Startup Of The Week: OpenSpan

Its software knits together disparate desktop applications, making users more productive and efficient.

Andrew Conry Murray, Director of Content & Community, Interop

October 23, 2008

2 Min Read

If your users have to switch among multiple applications to complete common business tasks, such as handling customer orders or processing stock trades, OpenSpan may be able to help. The company's software knits together disparate desktop applications, making users more productive and efficient. --Andrew Conry-Murray OPENSPAN

Carden aims to stop "swivel chair" integration

HEADQUARTERS: Alpharetta, Ga.

PRODUCT: OpenSpan Platform

PRINCIPALS: Eric Musser, CEO; Francis Carden, co-founder and chief evangelist; Stephen Beckett, co-founder and CTO

INVESTORS: Matrix Partners, Sigma Partners, Globespan Capital Partners, FT Ventures

EARLY CUSTOMERS: First Citizens Bank, J.C. Penney, Alltel Wireless


Companies tend to add new applications to employee workflow without getting rid of old ones. The result? Siloed applications and "swivel chair" application integration, says OpenSpan co-founder Carden. OpenSpan helps eliminate manual, time-consuming activities such as cutting and pasting data from one application to another. HOW IT WORKS Developers use OpenSpan to expose an application's key functions. OpenSpan transforms those functions into reusable components that can be integrated with other applications, and at runtime it injects code to access the appropriate components. Aimed at applications that run on Windows, the platform works with Web-, Java-, and even DOS-based applications. A typical integration project takes six to 10 weeks. Third-party updates may require reintegration with the OpenSpan software. BRAIN TRUST Carden previously was founder and CEO of Pixel Innovations, a software integration services company. Beckett founded Witness Systems, while Musser served as president and CEO of CDC Software. GO WITH THE FLOW OpenSpan's goal is to reduce the complexity of the desktop by linking applications based on the workflow of common business processes. For instance, information entered in the fields in a CRM application automatically will be updated in billing and provisioning apps. Companies also can add new business logic, such as restricting users from performing unwanted actions, to existing applications. OpenSpan also can expose legacy applications to service-oriented architectures and support virtualized applications. TIMELINE Timeline Chart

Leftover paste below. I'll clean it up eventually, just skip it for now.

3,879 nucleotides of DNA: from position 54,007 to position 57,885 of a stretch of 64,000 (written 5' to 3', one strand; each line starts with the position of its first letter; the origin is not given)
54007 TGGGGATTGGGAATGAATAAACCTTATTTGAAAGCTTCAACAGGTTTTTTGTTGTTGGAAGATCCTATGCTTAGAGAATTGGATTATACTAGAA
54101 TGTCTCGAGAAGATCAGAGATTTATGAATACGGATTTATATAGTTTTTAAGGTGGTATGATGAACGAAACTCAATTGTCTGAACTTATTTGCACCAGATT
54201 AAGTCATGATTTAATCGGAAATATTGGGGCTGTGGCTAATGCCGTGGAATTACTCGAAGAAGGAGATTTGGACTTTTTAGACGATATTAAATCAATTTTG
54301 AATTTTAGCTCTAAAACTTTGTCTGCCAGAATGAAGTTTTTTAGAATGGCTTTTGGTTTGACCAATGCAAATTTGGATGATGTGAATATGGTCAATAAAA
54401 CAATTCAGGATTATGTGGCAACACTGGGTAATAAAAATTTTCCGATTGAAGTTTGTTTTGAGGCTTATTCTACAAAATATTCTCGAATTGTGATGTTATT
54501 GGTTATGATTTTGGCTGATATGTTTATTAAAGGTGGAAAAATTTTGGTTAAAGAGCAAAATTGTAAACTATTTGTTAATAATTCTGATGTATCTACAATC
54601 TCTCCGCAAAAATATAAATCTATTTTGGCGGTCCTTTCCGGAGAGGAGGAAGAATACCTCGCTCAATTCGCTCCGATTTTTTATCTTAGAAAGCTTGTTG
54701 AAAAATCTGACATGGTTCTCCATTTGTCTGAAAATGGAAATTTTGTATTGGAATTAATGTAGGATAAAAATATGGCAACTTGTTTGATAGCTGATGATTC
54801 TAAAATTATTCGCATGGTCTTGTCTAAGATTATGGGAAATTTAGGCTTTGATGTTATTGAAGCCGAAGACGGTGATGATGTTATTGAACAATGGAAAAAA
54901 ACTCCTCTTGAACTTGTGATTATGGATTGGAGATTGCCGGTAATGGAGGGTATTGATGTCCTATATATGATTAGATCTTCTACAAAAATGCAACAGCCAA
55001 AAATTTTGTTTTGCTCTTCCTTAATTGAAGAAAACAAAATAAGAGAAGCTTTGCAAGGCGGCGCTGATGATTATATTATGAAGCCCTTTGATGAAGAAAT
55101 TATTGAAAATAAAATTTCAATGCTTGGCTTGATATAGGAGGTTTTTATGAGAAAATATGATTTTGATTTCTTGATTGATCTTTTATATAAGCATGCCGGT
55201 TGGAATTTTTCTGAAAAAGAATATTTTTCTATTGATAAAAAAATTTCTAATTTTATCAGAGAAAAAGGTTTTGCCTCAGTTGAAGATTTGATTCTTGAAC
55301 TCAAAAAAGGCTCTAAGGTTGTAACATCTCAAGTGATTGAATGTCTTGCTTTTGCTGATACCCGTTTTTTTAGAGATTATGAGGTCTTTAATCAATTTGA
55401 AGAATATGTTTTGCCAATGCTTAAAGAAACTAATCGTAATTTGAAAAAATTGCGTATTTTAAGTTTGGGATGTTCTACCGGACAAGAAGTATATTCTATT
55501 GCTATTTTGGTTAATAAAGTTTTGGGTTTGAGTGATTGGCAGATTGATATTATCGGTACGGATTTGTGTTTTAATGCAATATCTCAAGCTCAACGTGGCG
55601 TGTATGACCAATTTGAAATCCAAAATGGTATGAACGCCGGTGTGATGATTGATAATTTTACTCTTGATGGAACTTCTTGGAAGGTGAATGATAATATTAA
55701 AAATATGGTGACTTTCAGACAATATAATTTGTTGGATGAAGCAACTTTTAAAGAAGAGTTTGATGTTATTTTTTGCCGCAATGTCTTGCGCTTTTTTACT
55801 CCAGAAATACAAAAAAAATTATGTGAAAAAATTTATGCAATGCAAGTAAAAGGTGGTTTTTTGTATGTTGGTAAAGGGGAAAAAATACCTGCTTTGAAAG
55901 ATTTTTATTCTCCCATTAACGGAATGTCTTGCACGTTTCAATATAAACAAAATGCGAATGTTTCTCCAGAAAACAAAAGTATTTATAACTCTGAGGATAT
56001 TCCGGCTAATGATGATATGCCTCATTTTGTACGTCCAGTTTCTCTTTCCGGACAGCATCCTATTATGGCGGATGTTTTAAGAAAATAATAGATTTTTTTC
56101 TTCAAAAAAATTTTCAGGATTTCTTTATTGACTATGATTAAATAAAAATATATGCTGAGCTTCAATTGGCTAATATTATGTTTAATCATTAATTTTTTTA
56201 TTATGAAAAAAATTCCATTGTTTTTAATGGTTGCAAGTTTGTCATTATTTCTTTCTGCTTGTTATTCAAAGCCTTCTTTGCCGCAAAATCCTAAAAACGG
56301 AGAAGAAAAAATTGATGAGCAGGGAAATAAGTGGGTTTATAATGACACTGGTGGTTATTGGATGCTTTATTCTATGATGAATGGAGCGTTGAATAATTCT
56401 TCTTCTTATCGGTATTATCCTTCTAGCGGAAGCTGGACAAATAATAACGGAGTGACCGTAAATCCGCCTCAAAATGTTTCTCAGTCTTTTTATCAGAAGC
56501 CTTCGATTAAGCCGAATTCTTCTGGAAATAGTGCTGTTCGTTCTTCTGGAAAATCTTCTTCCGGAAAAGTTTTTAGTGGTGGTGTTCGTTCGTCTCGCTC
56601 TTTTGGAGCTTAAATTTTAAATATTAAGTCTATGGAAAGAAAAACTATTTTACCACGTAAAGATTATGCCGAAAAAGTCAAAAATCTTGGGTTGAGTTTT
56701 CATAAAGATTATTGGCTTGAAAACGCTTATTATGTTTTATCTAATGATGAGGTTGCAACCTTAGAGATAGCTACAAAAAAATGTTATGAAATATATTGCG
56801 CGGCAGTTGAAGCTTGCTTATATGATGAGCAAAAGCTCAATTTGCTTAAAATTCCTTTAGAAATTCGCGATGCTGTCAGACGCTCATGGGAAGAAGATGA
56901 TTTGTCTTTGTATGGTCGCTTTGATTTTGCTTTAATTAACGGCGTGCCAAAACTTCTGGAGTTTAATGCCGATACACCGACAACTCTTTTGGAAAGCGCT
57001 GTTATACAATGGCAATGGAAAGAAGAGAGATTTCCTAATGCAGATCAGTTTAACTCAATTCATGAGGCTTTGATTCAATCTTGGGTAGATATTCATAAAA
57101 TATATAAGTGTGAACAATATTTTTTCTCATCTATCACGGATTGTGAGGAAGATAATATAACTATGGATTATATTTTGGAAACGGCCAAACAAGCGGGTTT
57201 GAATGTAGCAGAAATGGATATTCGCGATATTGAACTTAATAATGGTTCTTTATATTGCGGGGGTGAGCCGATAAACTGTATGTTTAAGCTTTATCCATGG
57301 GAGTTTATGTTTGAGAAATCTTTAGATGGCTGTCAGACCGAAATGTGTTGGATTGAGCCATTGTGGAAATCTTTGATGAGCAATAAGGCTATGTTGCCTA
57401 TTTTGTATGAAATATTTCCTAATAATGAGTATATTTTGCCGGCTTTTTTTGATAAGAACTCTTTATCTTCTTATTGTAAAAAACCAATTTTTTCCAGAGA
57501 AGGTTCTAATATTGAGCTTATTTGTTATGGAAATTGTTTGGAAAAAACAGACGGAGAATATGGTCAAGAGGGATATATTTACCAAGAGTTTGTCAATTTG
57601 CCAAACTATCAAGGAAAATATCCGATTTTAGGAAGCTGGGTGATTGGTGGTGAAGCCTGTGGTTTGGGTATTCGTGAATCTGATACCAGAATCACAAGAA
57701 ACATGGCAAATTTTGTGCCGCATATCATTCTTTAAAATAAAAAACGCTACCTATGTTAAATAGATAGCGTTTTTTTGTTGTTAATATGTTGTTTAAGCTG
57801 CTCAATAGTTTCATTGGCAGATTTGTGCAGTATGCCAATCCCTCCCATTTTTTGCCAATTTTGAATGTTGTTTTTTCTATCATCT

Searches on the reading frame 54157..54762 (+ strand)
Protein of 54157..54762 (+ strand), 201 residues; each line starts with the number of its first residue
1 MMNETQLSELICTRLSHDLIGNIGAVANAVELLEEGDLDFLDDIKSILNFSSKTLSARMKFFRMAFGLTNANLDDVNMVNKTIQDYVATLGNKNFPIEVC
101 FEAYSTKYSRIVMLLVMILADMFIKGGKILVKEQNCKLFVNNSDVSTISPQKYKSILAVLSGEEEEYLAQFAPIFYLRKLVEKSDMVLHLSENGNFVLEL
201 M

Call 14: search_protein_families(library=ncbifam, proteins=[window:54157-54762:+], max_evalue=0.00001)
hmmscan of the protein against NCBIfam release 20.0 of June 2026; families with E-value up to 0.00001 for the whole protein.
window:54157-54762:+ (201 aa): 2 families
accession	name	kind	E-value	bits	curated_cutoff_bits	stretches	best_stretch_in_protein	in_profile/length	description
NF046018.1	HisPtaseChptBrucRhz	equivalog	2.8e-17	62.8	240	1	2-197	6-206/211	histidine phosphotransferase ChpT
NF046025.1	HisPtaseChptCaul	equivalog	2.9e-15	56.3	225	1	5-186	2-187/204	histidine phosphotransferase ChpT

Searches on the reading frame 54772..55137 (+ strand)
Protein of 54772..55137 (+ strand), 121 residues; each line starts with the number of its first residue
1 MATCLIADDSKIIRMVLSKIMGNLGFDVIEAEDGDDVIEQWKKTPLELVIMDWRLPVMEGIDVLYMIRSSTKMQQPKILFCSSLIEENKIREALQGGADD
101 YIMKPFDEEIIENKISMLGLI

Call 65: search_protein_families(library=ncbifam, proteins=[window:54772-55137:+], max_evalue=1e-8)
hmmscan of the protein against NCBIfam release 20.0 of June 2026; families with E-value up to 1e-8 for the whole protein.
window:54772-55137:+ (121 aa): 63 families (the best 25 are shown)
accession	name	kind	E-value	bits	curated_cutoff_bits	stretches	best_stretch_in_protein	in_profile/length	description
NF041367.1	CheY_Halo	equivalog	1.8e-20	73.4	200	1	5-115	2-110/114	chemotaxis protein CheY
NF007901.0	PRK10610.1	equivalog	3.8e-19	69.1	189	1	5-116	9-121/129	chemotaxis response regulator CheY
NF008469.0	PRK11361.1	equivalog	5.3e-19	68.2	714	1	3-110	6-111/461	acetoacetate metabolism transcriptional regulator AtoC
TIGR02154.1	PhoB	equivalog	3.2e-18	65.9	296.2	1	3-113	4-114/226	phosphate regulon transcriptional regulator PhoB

About the Author(s)

Andrew Conry Murray

Director of Content & Community, Interop

Drew is formerly editor of Network Computing and currently director of content and community for Interop.

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